The John Galt Jungle
- The classic Ayn Rand novel Atlas Shrugged has finally been brought to the screen after decades of deliberation and hardship in this, the first of three parts: Atlas Shrugged: Part I.
In a not so distant and quite recognizable future, Mid East turmoil has driven the price of gasoline up so high that transportation by car, bus, truck, or plane has become virtually impossible; big government intervention has crippled an individual's ability to be successful; and those who have been able to be successful and keep the private sector alive have been disappearing, leaving nothing but a lingering question: "Who is John Galt?"
Such a future might seem appealing to Al Gore but unaffordable gas and an overreaching government becomes a nightmare for the average American worker. The United States economy lays in shambles; and the only things that are growing faster than the country's hopelessness are government agencies. The sole beneficiary amidst the gasoline lock-out is the railroad industry (since no one can afford to drive or fly), where Dagny Taggart struggles, with entrepreneur Henry Rearden, against the fraudulent government and her own corrupt and incompetent brother to keep their new John Galt rail line on the track to success.
Some of the actors in Atlas Shrugged give good performances but many do not. Taylor Schilling stars as Dagny Taggart and gives a strong, dimensional portrayal of a compelling character; however, a better actress probably could have done a lot more with the character than Schilling, who emanates Tippi Hedren more than Cate Blanchett. Also, Grant Bowler gives the most impressive performance of the film with a subtle, meticulous turn co-starring as Henry Rearden. Outside of the film's two leads, the finest acting cards are Coen Brothers regulars John Polito and Michael Lerner; basically everyone else in the film are bland (Edi Gathegi, Jsu Garcia) or awful (Matthew Marsden, Graham Beckel).
Atlas Shrugged is directed by Paul Johansson – and if his name is not ringing a bell, it is because he has never directed a full-length feature film before Atlas Shrugged: Part I in 2011. The producers should have held out for a more capable director than Johansson, the former star of "One Tree Hill," but, because the film rights were set to expire, the film went into production quickly with Johansson at the helm. The fact that the film was rushed into production is very clear. While the filmmakers did a great job establishing the possible future that is the featured film world, the plot moves faster than Taggart's train during the first act and most of the characters are given little set up.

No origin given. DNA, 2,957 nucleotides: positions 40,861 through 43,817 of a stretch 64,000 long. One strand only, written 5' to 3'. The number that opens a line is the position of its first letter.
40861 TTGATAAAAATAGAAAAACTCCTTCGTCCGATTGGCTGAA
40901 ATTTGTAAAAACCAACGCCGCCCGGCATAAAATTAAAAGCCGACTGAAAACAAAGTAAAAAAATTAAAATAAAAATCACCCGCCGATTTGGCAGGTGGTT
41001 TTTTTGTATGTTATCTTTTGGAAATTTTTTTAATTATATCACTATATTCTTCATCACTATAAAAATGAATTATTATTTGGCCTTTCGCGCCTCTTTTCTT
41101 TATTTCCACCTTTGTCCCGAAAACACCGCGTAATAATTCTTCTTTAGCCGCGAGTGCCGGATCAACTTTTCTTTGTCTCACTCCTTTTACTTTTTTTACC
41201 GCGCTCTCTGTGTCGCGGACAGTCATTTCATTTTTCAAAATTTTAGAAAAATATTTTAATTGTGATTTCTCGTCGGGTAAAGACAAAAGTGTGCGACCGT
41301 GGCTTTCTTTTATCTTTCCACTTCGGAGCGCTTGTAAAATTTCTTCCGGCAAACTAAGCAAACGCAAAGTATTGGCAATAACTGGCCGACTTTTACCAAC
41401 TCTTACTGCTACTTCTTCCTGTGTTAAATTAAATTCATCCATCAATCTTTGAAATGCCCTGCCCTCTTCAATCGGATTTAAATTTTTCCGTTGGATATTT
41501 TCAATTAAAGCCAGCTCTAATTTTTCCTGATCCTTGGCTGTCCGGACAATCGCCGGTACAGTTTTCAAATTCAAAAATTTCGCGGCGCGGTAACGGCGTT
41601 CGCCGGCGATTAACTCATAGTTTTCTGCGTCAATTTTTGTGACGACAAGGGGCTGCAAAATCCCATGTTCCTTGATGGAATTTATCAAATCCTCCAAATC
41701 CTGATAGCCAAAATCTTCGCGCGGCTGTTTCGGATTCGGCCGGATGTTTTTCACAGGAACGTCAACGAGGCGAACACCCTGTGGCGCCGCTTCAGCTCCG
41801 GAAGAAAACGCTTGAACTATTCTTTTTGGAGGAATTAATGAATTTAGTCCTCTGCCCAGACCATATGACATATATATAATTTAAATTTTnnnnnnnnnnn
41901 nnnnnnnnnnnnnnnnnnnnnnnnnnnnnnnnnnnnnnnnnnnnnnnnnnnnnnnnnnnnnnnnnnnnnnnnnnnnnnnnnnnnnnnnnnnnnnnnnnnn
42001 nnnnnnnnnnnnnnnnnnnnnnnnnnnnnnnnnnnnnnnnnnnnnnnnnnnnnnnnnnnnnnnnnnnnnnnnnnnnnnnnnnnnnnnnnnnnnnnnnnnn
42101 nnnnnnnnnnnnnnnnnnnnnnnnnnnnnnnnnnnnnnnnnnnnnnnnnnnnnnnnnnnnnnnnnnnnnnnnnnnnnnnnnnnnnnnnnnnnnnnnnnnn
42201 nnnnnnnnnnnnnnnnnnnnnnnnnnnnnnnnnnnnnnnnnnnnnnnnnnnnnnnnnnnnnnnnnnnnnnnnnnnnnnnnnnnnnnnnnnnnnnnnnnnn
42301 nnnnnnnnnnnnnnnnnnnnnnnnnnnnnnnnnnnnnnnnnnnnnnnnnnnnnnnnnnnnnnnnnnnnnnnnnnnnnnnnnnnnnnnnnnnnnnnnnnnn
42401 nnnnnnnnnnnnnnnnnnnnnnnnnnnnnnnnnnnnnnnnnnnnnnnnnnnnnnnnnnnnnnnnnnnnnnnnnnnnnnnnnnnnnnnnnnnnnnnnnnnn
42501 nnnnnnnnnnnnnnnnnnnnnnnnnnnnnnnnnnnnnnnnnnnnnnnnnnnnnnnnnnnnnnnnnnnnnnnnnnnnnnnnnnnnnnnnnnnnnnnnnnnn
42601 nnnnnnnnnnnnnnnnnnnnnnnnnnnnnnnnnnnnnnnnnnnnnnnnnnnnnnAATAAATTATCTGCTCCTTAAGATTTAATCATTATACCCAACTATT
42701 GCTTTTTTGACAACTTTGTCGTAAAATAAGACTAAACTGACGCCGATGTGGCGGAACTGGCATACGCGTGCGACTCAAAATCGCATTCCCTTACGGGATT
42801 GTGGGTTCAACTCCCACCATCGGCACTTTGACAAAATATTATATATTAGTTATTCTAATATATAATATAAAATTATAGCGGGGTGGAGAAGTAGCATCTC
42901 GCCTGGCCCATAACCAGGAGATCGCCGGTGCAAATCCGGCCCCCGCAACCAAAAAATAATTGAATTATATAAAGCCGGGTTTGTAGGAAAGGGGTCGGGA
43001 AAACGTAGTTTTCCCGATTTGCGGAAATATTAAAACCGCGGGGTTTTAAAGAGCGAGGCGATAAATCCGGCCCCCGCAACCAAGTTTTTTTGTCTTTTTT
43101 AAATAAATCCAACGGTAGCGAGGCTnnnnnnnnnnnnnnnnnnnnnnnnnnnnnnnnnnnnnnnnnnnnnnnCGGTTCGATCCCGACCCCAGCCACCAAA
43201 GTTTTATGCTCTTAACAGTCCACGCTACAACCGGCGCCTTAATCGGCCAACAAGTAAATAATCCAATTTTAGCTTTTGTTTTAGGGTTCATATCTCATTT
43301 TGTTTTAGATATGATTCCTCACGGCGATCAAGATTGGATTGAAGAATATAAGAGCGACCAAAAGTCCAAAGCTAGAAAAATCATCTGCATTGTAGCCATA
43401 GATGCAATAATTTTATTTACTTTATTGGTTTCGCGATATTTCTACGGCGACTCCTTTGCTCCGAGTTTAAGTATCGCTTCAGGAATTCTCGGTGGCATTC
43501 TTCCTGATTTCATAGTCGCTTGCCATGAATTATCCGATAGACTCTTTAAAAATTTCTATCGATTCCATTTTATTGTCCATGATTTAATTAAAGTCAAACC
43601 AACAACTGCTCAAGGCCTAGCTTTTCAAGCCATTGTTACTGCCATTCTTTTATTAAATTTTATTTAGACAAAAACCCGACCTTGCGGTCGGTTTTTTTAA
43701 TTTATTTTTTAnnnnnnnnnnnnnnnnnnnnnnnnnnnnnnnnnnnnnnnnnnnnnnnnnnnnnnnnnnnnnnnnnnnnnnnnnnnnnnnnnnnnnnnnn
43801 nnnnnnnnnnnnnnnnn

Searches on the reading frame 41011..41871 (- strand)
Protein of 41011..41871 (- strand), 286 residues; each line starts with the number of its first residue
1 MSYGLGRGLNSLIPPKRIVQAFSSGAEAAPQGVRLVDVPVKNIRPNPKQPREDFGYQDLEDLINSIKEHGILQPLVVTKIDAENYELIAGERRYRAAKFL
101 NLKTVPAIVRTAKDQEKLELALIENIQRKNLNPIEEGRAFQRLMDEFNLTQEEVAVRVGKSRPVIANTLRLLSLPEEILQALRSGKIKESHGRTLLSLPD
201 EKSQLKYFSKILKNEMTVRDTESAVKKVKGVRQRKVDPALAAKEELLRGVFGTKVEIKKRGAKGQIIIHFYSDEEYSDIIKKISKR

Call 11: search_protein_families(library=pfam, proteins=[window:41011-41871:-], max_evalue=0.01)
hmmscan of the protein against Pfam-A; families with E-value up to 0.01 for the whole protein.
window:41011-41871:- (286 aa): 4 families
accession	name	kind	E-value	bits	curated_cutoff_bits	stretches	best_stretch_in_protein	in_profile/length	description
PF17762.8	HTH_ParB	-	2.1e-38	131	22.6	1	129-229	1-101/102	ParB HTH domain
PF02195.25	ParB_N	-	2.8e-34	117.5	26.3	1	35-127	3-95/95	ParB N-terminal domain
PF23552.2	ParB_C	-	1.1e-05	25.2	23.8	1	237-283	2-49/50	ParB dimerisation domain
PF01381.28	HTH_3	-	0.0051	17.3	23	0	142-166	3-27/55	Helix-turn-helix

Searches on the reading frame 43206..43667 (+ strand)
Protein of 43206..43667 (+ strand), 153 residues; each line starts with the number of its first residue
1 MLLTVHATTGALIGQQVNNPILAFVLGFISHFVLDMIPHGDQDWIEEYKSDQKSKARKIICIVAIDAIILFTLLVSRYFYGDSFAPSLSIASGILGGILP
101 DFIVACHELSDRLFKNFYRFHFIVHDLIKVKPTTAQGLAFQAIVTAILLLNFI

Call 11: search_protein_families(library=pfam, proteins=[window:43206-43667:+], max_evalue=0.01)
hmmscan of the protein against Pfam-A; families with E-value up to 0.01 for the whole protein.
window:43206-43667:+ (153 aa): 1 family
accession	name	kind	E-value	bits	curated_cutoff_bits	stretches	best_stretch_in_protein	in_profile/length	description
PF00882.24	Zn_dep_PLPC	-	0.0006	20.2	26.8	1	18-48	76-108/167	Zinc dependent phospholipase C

Aesthetic-wise, the film could have looked a lot worse but Johansson's inexperience and the film's lower visual quality is apparent. The film features some notably bizarre framing (with several full-body medium long shots cutting off the tops of an actor's head) and its cinematography (conducted by Ross Berryman, whose background is mostly television) is fairly conventional. No doubt due to the low-budget factor, most of the film's special effects are also subpar. The John Galt-line train was created through particularly poor CGI graphics; it almost would have been preferable if the special effects team jury-rigged a model train miniature together out of construction paper and popsicle sticks.
One can criticize the acting, the visuals, or the fast-forward first act but the biggest problem with Atlas Shrugged is how little attention it gives its characters as it preaches to the right-wing choir without really explaining or delving into any of the themes it expresses. Instead of taking the time to open up and explicate its point of view on the impact of big government on individual liberty and collective prosperity through a character-driven story, the film brushes up against the right wing thematic points very quickly around its characters without even explaining how those ideas work on an economic level. Liberal-minded folks certainly will have little reason to love the film thematically coming in and Atlas Shrugged, unfortunately, does not challenge their views with profound philosophical or economic ideas. Similarly, the non-politically-minded film-goer will not appreciate the themes of the story because the film does little to teach them anything. Only those with the conservative/libertarian mindset will attain any level of appreciation for Atlas Shrugged because the film never takes the time to really get into its own themes - and that is just bad storytelling on top of a failure to challenge the Left and enlighten the apolitical.
Atlas Shrugged: Part I was, in short, a heavy disappointment for me. The film was not terrible in my view and I hope to see Parts II and III in the future. However, Part I, at least, does not reach past the quality bar as far as direction, cinematography, and acting goes nor is it a hard-hitting piece of political fiction. And what can a conservative/libertarian, who was hoping for a good movie to come out of the very Liberal Hollywood that speaks to the right-of-center point-of-view for a change, say but "nice try guys, but thumbs down.... anybody up for 'Dirty Harry'?"
CBC Rating: 6/10